Times have changed now that I am an adult – helped in part by my proximity to quality seafood and a proclivity for culinary adventure. And while I have been eating fish (never ever tuna from a can, but pretty much any sustainably caught, fresh seafood I can get my hands on) for more than a decade, I had not caught my own since those sunny days in Islamorada. Until this Thanksgiving.

Our spring break trips have long since ended, but a decade ago my father started a new tradition of a week in Key West over Thanksgiving. I occasionally join him and my stepmother with a rotating cast of family. This year my husband came for the first time and we all decided to spend an afternoon fishing. Much was the same: the buckets of squid and ballyhoo hunks at our feet for bait; the spray of salt water and bait brine that coated and stung our skin as we dropped and reeled our line, checking for fish or stripped hooks; my competitive streak kicking in when I went too long without catching a keeper.

Yet it was the differences that struck me: did it just seem as if everyone was catching fewer fish than in my memory? Why were we now keeping any sized grunts – so named because of the noise they made when taken out of the water – when before they weren’t deemed tasty enough to eat? I would answer those questions in time, but for an afternoon I was content to drop my line in the water and wait for that nibble, picturing the sweet and savory dinner that awaited me at days end. I only contributed two fish to our final haul of about five pounds of fillets, but dinner still tasted as sweet, salty and satisfying as it had more than twenty years ago. Or maybe more so, because I know how rare and special an afternoon spent with family seeking the ocean’s offering was.


Dinner: Snapper, Grunt and Grouper Fillets in Brown Butter with Bananas


Locavore on the Road: Oysters in Willapa Bay, WA

Late last week I was lucky enough to be driving down some of the most dramatic and scenic coastline in all of the US (that I have seen – and I’ve seen most of it) on a west coast road trip from the San Juan Islands in Washington to San Francisco, California. This trip produced plenty of delicious stops and gorgeous vistas, but the one bite (that I had over and over again) was the Willapa Bay Oyster. My husband and I were not far from the Oregon state line when we saw a few signs indicating that we were in the “Oyster Capital of the World”. Needless to say, I was on the lookout for a spot to sample the local delicacy. We passed through downtown Willapa so quickly – for it’s a sleepy concentration of houses, important town buildings, a convenience store and just one seafood shop along a stretch of highway bordered by a narrow bay – that we had to turn around in an empty church parking lot when we realized we missed our best chance at oysters.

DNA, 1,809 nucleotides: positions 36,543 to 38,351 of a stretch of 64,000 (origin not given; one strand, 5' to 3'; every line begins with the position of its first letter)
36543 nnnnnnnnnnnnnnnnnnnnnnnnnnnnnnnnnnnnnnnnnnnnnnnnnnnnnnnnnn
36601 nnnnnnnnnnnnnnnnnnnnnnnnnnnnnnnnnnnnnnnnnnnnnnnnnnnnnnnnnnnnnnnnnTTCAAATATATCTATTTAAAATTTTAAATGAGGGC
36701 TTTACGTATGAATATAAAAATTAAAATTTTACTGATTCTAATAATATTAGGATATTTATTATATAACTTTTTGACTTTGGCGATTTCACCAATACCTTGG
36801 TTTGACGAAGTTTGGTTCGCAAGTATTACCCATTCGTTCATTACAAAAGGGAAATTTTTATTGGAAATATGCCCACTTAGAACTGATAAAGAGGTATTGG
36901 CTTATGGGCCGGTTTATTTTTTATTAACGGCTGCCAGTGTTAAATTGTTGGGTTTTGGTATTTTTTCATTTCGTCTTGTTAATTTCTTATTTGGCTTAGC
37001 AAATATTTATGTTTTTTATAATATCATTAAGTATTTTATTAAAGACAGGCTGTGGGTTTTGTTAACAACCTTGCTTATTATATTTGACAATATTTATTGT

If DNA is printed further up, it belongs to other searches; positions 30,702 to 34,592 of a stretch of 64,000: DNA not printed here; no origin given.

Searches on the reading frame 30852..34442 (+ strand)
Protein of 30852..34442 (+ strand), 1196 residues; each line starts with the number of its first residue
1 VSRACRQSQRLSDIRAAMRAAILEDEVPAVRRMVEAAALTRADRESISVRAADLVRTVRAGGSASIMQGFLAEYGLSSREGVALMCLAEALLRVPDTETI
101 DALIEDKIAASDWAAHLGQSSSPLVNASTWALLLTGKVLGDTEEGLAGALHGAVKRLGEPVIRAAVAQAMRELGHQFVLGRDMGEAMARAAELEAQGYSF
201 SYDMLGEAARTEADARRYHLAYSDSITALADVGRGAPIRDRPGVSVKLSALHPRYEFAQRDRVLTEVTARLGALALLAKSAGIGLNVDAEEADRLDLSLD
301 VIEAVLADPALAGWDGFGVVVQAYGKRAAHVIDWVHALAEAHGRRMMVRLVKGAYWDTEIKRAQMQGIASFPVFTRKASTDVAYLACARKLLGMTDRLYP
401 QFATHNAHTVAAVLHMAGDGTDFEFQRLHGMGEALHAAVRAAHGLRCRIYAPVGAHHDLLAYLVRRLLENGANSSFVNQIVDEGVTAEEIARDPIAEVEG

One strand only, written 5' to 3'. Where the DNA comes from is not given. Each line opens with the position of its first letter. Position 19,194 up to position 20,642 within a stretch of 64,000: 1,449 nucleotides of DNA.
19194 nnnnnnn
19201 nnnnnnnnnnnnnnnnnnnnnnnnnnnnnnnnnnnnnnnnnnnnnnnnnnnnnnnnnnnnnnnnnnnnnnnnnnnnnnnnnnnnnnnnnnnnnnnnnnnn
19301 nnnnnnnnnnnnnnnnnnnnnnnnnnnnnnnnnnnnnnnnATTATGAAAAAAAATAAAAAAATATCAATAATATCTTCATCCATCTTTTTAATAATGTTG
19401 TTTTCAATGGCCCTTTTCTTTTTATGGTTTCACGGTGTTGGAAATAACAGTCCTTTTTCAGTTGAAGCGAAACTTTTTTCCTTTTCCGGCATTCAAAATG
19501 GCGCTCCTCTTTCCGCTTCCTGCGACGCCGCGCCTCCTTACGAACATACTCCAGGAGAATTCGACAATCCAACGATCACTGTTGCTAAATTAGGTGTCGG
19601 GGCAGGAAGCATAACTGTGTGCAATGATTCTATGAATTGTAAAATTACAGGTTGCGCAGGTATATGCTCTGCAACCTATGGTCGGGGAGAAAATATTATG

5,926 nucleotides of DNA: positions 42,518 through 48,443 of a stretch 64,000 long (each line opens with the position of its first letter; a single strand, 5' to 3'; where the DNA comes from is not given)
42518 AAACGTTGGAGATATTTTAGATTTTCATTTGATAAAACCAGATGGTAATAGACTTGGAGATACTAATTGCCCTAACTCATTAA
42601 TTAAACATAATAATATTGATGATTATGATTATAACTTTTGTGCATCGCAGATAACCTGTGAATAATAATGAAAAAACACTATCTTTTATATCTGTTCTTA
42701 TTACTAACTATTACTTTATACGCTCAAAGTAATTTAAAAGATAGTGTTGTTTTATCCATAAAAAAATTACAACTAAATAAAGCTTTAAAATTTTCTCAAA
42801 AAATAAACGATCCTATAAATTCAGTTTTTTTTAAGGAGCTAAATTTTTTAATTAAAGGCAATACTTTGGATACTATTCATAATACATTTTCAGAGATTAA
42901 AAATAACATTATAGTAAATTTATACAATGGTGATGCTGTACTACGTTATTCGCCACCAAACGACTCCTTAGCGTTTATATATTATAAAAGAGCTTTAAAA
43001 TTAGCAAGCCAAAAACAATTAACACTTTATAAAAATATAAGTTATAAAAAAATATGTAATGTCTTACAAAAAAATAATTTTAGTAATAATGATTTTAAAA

Inside the small East Point Seafood Market in South Bend, Washington I approached the woman behind the counter in shop with a few shelves lined with canned oysters, spice blends and cookbooks.

“So, can I get some oysters? To eat now?” I ventured. This was certainly a store, but there were a few empty picnic tables in the parking lot and I thought I smelled chowder cooking in the back room. She said she would make us two “shooters” (or about 5 large oysters in a plastic cup served with a side of cocktail sauce) and volunteered the bit of trivia that one out of every five oysters eaten in the world came from Willapa Bay. These treats cost us $2.50 a cup.

Out back, overlooking the not-too scenic Willapa Bay, I dipped into my shooter and drew out a large, briny oyster, smelling faintly of the sea. I could see why these are so popular – they are huge – and as I took my first bite I was expecting the same mass produced taste that I’ve had in various stews or soups in a number of non-oyster producing towns across the country.

Not so – these were creamy and only slightly briny and very tender. Their large bodies melt in your mouth, offering mild oyster taste with just a hint of the sea. These are everyman’s oyster (my husband, not a huge oyster fan, was the one who suggested we go back for more), and might not have the complexity of some of the smaller and saltier varieties. But eaten incredibly fresh, with a view of the bay from which they came, I had never had a truer oyster.

Locavore on the Road: Smoked Shellfish on the Cape

I came across my first smoked scallop purely by accident. A fried seafood joint was recommended for lunch and my husband and I headed straight there once we crossed the Sagamore bridge on our way to Wellfleet on Cape Cod. Once we arrived at Sir Cricket’s in Orleans, well, I had to go to the bathroom. I was directed next door to the fish market.